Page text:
Nunavut man sentenced two years for assaulting cops with gun
Tiivi Qiatsuk, 32, reads lengthy apology in court
Tiivi Qiatsuk, 32, will spend the next two years in jail for an assault on two Iqaluit RCMP officers and for possession of a weapon dangerous to the public.
Judge Earl Johnson read the sentence to Qiatsuk at the Nunavut Court of Justice in Iqaluit Oct. 18, as many of Qiatsuk’s friends and family members listened.
Johnson sentenced Qiatsuk to two years for the assault, and eleven-and-a-half months for the weapon possession charge.
But Johnson also granted Qiatsuk eleven-and-a-half months for time served awaiting trial, although he’s only been in jail for seven-and-a-half months since March 1.
Qiatsuk appeared to be near tears as he hugged family members after Johnson read the sentence.
Johnson recounted the sequence of events that led up to Qiatsuk’s armed confrontation with police.
On the night before his March 1 arrest, Qiatsuk, and his wife Caroline, went to Iqaluit’s Storehouse Bar for “wing night,” leaving their three young sons in the care of his wife’s teenage daughter, Lina.
When they got home later that night, the couple got into an argument, which escalated. Qiatsuk, who was intoxicated, reached for his rifle.
Qiatsuk unlocked the trigger lock on his rifle and armed it with several rounds of ammunition.
That’s when the RCMP received a call from inside Qiatsuk’s home, located at the Q block student housing area near Nunavut Arctic College’s main building.
When Cst. Jacob MacKenzie and Cpl. Yvonne Niego arrived, they knocked at the door, which stood open, and called out “hello, RCMP” a couple of times before Qiatsuk came into their sight.
Qiatsuk, seeing the officers, pointed the rifle straight at them and yelled, “get out.”
The officers dove to the floor and crawled away from the house. The two ran from the doorstep to hide behind their RCMP truck, parked about 10 metres away.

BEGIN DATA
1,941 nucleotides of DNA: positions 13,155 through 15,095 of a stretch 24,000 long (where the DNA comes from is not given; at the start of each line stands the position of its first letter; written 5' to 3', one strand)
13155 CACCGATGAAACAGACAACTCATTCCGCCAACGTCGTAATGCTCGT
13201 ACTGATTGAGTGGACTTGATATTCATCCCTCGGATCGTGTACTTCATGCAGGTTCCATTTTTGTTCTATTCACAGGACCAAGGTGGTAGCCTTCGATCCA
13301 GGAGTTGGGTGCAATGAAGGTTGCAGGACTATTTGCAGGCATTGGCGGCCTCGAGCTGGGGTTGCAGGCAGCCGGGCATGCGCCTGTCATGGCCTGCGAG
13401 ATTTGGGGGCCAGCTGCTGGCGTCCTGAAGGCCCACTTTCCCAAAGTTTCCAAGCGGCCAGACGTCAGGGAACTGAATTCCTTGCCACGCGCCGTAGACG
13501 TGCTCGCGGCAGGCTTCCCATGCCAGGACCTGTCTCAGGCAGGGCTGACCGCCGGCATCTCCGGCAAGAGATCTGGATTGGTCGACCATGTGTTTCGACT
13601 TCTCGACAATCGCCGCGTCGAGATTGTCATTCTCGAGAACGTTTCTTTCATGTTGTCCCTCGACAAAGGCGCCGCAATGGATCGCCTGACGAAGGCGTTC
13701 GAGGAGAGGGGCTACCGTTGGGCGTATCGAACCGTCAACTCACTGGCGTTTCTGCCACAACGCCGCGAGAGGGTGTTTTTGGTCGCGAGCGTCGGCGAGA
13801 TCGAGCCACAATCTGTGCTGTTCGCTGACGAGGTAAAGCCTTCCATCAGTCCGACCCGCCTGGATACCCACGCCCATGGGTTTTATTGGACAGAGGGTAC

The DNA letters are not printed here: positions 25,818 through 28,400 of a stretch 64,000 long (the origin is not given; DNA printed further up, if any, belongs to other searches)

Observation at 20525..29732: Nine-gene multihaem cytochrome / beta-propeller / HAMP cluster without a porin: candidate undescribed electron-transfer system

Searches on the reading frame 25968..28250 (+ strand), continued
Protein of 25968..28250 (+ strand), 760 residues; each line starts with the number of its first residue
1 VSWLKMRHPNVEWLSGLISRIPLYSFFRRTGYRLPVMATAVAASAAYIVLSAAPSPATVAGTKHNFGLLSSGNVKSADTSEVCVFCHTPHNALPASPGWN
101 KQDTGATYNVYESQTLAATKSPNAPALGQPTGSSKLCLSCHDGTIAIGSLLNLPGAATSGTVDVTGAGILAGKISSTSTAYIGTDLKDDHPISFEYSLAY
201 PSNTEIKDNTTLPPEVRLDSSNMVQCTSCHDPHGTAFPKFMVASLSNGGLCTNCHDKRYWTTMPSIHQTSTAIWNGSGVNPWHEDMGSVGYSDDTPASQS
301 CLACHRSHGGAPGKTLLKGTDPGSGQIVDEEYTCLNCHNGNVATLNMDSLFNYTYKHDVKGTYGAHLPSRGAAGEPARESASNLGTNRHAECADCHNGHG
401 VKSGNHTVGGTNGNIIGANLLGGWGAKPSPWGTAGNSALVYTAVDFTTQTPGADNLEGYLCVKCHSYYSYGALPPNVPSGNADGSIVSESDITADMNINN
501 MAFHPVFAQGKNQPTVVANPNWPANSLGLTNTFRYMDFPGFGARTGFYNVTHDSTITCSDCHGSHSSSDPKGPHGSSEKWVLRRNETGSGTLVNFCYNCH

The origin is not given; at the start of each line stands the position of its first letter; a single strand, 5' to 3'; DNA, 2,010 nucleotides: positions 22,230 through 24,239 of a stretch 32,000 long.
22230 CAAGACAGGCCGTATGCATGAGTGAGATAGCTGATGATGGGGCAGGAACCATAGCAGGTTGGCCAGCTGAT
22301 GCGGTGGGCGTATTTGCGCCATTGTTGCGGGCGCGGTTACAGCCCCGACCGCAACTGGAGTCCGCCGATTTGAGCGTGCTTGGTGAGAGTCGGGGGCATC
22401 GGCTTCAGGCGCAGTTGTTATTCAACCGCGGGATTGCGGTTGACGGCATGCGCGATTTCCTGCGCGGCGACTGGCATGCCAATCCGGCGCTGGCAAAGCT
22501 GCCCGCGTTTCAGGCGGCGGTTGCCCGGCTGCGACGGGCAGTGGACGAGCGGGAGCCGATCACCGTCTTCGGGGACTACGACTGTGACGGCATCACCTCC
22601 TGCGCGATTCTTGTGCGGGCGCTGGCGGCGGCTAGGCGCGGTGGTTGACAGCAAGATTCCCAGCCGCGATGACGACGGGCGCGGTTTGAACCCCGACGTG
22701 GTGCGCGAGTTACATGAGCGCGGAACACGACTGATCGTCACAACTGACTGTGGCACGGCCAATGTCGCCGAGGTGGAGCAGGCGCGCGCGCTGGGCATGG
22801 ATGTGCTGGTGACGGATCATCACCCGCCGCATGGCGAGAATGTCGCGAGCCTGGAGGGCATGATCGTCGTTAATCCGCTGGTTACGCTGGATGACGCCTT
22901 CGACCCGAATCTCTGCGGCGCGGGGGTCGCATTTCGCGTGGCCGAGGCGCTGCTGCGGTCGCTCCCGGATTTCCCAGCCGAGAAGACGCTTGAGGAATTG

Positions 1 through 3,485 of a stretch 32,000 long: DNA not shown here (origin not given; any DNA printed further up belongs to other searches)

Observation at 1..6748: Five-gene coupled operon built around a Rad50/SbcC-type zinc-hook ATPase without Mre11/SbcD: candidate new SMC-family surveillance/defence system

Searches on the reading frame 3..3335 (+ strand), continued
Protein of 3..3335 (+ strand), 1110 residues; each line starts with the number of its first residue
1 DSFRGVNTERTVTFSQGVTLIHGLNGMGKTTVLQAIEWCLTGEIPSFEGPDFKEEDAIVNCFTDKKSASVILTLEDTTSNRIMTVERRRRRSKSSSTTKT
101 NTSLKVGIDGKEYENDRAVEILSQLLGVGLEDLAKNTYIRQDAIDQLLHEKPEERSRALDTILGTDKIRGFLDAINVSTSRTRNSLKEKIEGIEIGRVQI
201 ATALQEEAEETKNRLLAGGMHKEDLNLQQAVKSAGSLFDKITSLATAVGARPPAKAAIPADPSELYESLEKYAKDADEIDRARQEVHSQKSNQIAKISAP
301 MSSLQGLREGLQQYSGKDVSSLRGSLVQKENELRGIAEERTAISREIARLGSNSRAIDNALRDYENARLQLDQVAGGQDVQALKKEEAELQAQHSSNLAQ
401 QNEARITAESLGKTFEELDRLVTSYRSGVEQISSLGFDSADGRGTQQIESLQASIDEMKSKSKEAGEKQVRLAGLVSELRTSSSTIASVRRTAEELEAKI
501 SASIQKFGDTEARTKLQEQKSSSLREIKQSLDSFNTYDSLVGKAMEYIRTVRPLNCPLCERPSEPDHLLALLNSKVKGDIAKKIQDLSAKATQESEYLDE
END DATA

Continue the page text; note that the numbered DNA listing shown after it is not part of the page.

The officers yelled at Qiatsuk, asking him to drop his weapon. Then, they heard a single gunshot.
But when police inspected the area, Qiatsuk was nowhere to be seen.
Cst. MacKenzie described this moment as “terrifying” in his victim impact statement. Johnson also said that MacKenzie thought, “this is the moment when he felt his life was over.”
Although the two police officers thought Qiatsuk shot at them, the judge accepted that Qiatsuk actually tripped over the mess that lay at the foot of his doorway and accidently discharged the rifle.
No bullet hole could been found at the crime scene.
The officers ran to the side of the house and called for backup. They also established that Qiatsuk had gone back into his housing unit
After more police arrived on scene, Qiatsuk’s wife ran outside dressed only in a t-shirt and pants, with no shoes, holding her youngest son in one hand and the rifle that Qiatsuk had just discharged in the other.
Police learned that Qiatsuk had more firearms in the house.
Qiatsuk then sent his two other sons out of the house.
After the RCMP made contact with Qiatsuk at around 4:45 a.m., he said he was ready to surrender.
But first Qiatsuk made some tea and ate some cereal, thinking about what he had just done, Johnson said, and gave himself up at 5:20 a.m.
Johnson told the court that this wasn’t the first time that Qiatsuk has been charged with assault. He had been charged in 2003 with assaulting his wife Caroline, and charged on two other occasions in 2004 and 2008.
Crown prosecutor Amy Porteous asked the judge to sentence Qiatsuk to three-and-half years in jail, whereas his defense lawyer Scott Wheildon asked for two-and-a-half years.
Johnson took into account that Qiatsuk is a “good man” who has contributed to the community often as a hamlet councillor in Cape Dorset, where he also coached minor hockey before moving to Iqaluit in 2011.
In Cape Dorset, Qiatsuk worked as a conservation officer who often conducted investigations and arrested people.
But Qiatsuk fell on hard times when his uncle died by suicide. That’s when Qiatsuk turned to alcohol, Johnson recounted.
Qiatsuk also recently lost his grandfather, who had a great influence on his life.
He moved to Iqaluit in 2011 because his wife wanted to enroll in Nunavut Arctic College’s nursing program.
Johnson said Qiatsuk demonstrated remorse at a sentencing submission Oct. 17, where Qiatsuk read a long apology, describing how he had lost his family along with his job at the Nunavut Housing Corp..
Johnson also described this incident as the result of mixing alcohol and firearms.
On top of the prison sentence, Johnson imposed a 10-year mandatory minimum prohibition on possessing weapons, although Qiatsuk is allowed to use a firearm for hunting purposes outside city limits.